The founders of APACL were agents of the governments of Taiwan and Korea, including Park Chung Hee who later bacame president of Korea; Yoshio Kodama, a member of organized crime in Japan; Ryiochi Sasakawa, a gangster and Japanese billionaire jailed as a war criminal after World War II; and Osami Kuboki and other followers of the Reverend Sun Myung Moon, head of the Unification Church.
Sasakawa provided major funding for Moon and the Unification Church. When Park became president of South Korea after the 1961 coup, he adopted the Unification Church as his political arm.
One resource states that the Anti-Bolshevic Bloc of Nations (ABN), headed by the notorious Yaroslav Stetsko since the 1950s, entered the group in the early 1960s. The ABN is the largest and most important umbrella for former Nazi collaborators in the world. The Anti-Bolshevik Bloc of Nations was created in 1946 by the OUN-B faction of the Organisation of Ukrainian Nationalists with support from MI6.
Yaroslav Stetsko b 19 January 1912 in Ternopil, d 5 July 1986 in Munich. Political leader and ideologue of the Ukrainian nationalist movement. s a youth he joined the underground Ukrainian Nationalist Youth organization and subsequently the Ukrainian Military Organization and the Organization of Ukrainian Nationalists (OUN). He became one of the members of the Revolutionary Leadership of the OUN, which emerged in 1940 and was headed by Stepan Bandera. At the Cracow Great Assembly he was elected Bandera's second-in-command.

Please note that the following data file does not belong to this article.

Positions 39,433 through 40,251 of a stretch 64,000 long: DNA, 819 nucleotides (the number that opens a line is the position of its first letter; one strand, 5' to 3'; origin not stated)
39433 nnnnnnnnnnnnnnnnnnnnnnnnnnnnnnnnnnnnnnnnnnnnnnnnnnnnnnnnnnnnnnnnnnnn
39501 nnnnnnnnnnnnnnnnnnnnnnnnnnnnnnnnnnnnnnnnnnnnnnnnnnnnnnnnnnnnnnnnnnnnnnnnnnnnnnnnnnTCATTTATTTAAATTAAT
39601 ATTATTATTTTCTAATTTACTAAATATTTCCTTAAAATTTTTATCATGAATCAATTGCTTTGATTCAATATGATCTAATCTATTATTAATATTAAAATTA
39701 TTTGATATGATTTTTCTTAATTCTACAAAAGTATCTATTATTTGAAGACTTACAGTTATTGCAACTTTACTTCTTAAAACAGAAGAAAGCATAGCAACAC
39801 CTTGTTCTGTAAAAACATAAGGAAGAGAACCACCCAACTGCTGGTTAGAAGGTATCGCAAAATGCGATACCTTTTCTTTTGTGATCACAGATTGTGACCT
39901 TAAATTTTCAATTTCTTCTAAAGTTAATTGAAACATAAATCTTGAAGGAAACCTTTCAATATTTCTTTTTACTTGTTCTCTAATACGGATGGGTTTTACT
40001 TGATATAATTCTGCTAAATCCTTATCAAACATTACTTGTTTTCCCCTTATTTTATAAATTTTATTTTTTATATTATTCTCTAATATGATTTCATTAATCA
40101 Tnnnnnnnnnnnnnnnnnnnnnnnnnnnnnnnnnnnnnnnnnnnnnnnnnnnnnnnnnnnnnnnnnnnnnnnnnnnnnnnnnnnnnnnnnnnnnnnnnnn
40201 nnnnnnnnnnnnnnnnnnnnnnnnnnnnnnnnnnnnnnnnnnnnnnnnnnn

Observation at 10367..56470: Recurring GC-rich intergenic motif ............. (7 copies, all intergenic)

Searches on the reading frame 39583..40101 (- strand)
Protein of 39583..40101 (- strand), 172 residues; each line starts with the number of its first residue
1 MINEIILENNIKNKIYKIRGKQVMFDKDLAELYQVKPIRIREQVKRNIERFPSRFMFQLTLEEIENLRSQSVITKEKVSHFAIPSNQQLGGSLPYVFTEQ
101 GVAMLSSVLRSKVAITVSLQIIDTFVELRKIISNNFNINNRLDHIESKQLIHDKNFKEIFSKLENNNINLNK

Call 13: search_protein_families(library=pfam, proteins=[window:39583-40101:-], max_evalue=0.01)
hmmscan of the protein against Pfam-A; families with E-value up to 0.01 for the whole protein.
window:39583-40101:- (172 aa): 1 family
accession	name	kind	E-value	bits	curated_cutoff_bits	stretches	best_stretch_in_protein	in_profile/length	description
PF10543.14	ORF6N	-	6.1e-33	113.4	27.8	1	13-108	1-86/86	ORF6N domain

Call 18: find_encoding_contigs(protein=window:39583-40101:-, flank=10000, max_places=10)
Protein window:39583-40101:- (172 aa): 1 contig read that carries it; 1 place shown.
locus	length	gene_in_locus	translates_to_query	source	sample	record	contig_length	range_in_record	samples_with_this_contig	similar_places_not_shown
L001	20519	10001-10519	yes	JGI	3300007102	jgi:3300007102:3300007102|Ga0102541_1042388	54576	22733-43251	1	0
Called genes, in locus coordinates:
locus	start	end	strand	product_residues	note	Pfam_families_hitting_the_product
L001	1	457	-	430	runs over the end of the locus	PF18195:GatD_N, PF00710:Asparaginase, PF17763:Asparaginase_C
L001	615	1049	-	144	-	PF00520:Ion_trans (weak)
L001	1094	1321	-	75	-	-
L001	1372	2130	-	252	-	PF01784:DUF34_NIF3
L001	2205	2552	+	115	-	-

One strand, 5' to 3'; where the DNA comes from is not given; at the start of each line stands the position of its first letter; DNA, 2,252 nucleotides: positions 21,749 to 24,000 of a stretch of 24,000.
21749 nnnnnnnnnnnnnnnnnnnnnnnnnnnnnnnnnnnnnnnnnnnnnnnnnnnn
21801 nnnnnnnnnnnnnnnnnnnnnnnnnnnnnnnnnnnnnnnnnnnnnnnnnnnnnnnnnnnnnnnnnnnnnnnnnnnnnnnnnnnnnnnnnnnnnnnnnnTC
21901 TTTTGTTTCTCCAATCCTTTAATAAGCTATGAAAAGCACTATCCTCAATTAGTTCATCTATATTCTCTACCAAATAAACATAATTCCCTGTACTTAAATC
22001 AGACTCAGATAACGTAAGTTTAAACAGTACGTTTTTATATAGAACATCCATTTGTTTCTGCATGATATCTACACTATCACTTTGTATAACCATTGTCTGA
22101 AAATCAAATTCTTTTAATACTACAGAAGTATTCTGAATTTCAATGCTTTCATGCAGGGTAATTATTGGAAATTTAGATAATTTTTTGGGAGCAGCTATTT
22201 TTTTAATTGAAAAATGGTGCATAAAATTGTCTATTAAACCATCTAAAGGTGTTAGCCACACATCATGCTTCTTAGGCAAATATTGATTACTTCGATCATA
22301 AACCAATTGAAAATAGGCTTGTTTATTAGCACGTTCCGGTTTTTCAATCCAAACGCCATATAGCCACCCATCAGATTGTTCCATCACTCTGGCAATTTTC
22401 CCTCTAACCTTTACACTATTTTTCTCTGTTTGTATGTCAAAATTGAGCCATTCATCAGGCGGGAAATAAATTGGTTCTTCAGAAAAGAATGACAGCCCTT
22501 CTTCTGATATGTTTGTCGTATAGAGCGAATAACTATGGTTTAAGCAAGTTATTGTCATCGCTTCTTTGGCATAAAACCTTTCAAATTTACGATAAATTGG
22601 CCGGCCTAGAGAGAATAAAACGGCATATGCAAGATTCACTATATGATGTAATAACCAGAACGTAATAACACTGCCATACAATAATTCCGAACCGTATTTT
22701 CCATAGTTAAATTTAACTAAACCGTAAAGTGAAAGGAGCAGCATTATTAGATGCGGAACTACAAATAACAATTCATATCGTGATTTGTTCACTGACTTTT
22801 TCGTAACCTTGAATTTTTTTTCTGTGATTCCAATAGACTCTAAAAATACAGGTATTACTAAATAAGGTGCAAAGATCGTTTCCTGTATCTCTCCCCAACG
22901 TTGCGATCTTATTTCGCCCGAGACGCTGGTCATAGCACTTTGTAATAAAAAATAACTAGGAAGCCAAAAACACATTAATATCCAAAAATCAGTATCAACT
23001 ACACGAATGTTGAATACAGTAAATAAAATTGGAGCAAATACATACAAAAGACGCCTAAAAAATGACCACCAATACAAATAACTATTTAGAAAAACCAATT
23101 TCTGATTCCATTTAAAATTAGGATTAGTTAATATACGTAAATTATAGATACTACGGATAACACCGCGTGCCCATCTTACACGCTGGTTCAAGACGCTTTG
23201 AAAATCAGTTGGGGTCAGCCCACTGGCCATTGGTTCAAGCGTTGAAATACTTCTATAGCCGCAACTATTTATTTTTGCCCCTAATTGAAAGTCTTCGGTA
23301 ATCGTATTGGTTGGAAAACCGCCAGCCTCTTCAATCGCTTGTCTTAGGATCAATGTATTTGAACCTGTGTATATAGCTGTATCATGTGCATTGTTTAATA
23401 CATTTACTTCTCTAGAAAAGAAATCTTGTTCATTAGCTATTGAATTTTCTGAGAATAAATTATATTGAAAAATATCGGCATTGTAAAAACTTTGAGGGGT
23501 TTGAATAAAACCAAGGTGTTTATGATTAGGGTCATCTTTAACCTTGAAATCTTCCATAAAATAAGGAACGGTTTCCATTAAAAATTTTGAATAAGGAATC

In 1945 Stetsko was elected to the Leadership of the OUN (Bandera Faction). After the Second World War he was active in the world anticommunist movement. In 1946 he was elected head of the Anti-Bolshevik Bloc of Nations (ABN); he remained president of that organization until his death. In 1946 he was also chosen to head the foreign policy sector of the external units of the OUN. As head of the ABN Stetsko signed an agreement of co-operation with the Chinese Anti-Communist League in Taiwan (1955), which resulted in an ABN mission (1957–60) and later representation (until 1971) in Taipei.
He also served on the executive of the World Anti-Communist League (est 1967) and was a founder and life member of the honorary presidium of the European Freedom Council. At the Fourth Great Assembly of the OUN (Bandera faction) in 1968, he was elected head, a position he retained until his death.

During the 1970s WACL spread to all six continents and chapters were opened in Japan, Europe, Britain, Australia, the U.S. , and Latin America. The organization attracted former Nazi supporters in Europe and in Latin America. The Latin American group, Confederacion Anti-Comunista Latinoamericana (CAL), headed by Raimundo Guerrero, sprang from the roots of Los Tecos, a World War II facist group. CAL was overtly fascist and connected to a chain of rightwing military plots in Latin America.
In 1984, columnist Jack Anderson wrote a series of exposes on WACL connecting the group with death squads operating in Latin America, and once again linking them with fascists, this time in Latin America. He reported that the "godfather" of the death squads in Guatemala, Mario Sandoval Alarcon, a principal of the CAL, had been on the CIA payroll for 30 years--since the National Liberation Movement (MLN) was organized by the CIA to overthrow progressive President Jacobo Arbenz Guzman of Guatemala. Further articles by Anderson reported that CAL, which operated out of Guadalajara, Mexico, was an outgrowth of Los Tecos.